|Yarmouth to Beccles Line|
The Yarmouth–Beccles line was a railway line which linked the Suffolk market town of Beccles with the Norfolk coastal resort of Yarmouth. Forming part of the East Suffolk Railway, the line was opened in 1859 and closed 100 years later in 1959.
The Halesworth, Beccles & Haddiscoe Railway was formed in 1851 to connect the river ports of Halesworth and Beccles. The scheme was promoted by Samuel Morton Peto who saw the opportunity to raise the status of Lowestoft by constructing a line which would give the town more direct access to London than the existing route via Norwich which he had also sponsored. On 20 November 1854, a single track line between Beccles and Halesworth opened to goods traffic, and then to passengers on 4 December. Worked by the Eastern Counties Railway, the line – now known as the East Suffolk Railway – connected with the Norwich route at Haddiscoe. Authorisation was obtained for an extension of the line north-east to Yarmouth and this was constructed by the newly formed Yarmouth & Haddiscoe Railway. This opened on 1 June 1859 at the same time as other sections of the East Suffolk Railway between Woodbridge and Ipswich and Beccles to Lowestoft. In 1862, the Eastern Counties was amalgamated into the Great Eastern Railway.
The main feature of the line was the pair of swing bridges over the River Waveney, the first at Beccles and the second between Haddiscoe and St Olaves. These were crossed at walking pace and were, until 1927, operated by signal boxes, with pilotmen on the footplate for the crossing. The initial service provided was praised by local newspapers for its punctuality and spacious coaches. The line's main revenue came from holiday traffic and by 1883, there were seven or eight daily services, with two or three London services in each direction. A curve installed at Haddiscoe in 1872 allowed through services between Yarmouth and Lowestoft via St Olaves, but the route was only a little less circuitous than the original route via Lowestoft, Somerleyton and the Reedham East Curve, entering Yarmouth Vauxhall via Berney Arms. Expresses from Liverpool Street covered the distance to Yarmouth in 2.5 hours in 1904, when regular summer services ferried passengers to the coastal resorts.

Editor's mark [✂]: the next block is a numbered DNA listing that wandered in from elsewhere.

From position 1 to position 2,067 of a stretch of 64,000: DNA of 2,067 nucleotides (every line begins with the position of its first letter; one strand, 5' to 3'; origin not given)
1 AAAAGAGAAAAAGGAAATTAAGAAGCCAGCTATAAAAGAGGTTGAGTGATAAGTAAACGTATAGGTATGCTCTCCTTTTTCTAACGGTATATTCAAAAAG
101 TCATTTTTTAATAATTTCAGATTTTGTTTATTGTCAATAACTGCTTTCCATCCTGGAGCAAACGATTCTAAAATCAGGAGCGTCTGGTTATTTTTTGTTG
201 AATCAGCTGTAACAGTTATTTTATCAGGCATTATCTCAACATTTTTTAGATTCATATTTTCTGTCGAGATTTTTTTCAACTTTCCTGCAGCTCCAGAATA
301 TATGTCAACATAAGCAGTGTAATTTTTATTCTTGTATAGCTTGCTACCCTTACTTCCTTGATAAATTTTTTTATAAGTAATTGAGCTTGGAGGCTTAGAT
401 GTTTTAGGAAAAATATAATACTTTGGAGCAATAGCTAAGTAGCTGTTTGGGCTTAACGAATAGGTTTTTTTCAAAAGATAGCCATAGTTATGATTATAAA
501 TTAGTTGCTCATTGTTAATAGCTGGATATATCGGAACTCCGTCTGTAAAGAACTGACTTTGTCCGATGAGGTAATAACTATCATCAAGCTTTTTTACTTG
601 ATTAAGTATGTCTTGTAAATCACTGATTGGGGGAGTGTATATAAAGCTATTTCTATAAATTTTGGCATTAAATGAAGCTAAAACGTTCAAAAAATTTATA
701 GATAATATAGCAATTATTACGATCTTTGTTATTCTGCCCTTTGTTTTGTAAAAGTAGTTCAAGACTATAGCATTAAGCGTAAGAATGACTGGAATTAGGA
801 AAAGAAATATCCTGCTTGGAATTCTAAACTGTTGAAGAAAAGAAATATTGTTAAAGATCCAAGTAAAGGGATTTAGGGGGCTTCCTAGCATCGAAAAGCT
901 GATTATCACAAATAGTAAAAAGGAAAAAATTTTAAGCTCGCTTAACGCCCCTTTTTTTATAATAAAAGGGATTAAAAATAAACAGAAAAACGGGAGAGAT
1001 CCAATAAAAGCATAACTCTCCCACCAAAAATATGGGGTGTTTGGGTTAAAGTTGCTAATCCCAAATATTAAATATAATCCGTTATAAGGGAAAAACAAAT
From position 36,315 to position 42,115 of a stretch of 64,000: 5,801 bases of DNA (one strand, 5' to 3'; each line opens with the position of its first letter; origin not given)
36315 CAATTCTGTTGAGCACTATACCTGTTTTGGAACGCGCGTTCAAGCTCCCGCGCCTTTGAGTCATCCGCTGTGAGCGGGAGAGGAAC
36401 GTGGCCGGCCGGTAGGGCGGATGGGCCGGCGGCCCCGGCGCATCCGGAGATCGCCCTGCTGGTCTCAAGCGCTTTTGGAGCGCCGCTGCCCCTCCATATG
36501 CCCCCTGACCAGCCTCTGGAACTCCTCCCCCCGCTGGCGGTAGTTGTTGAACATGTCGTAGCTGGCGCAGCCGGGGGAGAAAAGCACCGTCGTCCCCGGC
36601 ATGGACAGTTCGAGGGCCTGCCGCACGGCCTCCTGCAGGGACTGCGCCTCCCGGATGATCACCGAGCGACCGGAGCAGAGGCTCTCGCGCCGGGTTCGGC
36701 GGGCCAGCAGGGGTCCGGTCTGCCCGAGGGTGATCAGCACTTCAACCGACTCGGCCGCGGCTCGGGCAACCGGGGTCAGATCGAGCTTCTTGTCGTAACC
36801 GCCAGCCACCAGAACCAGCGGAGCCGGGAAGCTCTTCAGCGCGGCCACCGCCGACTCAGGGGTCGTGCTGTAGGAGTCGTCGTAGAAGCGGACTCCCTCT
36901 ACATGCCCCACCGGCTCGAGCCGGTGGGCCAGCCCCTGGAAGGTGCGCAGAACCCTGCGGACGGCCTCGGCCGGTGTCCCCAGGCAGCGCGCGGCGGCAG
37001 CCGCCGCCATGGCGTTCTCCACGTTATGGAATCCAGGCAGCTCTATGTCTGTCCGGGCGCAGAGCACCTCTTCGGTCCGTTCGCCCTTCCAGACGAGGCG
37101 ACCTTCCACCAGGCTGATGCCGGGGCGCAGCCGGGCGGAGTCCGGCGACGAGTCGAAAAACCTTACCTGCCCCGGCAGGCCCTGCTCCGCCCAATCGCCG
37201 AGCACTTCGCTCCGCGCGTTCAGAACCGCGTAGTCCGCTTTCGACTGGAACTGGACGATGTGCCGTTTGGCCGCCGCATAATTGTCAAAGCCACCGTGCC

Summer Saturday traffic began declining from 1918 as fitted freight stock and diesel power led to increased speeds and capacity which made the longer route to Yarmouth via Lowestoft a viable alternative to the Beccles line. By 1934 the Haddiscoe curve had closed and was lifted early in 1939. The line had passed under the control of the London and North Eastern Railway on 1 January 1923 following the railway grouping and subsequently became part of the Eastern Region of British Railways upon nationalisation on 1 January 1948. Save for the introduction of interlocking signalling, the line saw few modifications during the 86-year period of GER and LNER ownership. The cost of maintaining the Yarmouth to Beccles line to express standards for the benefit of holiday traffic became prohibitive, especially once Breydon Viaduct connecting Yarmouth Beach with Yarmouth South Town closed in 1953 which led to the direct line between Yarmouth and Lowestoft becoming underused. Reports of the line's closure surfaced in 1955, yet it was not until 2 November 1959 that the Beccles line finally closed to regular traffic. Short stretches from Haddiscoe to Aldeby remained open until after the 1964-65 sugar beet season and services to and from Lowestoft continued to use Yarmouth South Town until 1970.
Belton and Burgh and St Olaves stations have been lost to residential redevelopment, but the St Olaves station sign may still be seen on the wall of a local petrol station. Until a few years ago the one-time St Olaves stationmaster Eddie Stimpson occupied one of the bungalows constructed on the station site. Haddiscoe station still remains open for services on the Wherry Lines and the remains of Haddiscoe High Level may be still be found on an embankment close to where the Beccles line crossed over the Wherry Lines. The signal box has been converted and extended into a private residence. From the station site, the remains of the buttresses which supported St Olaves swing bridge may still be seen. No trace remains of Yarmouth South Town which has disappeared beneath new roads, superstores and industrial units.
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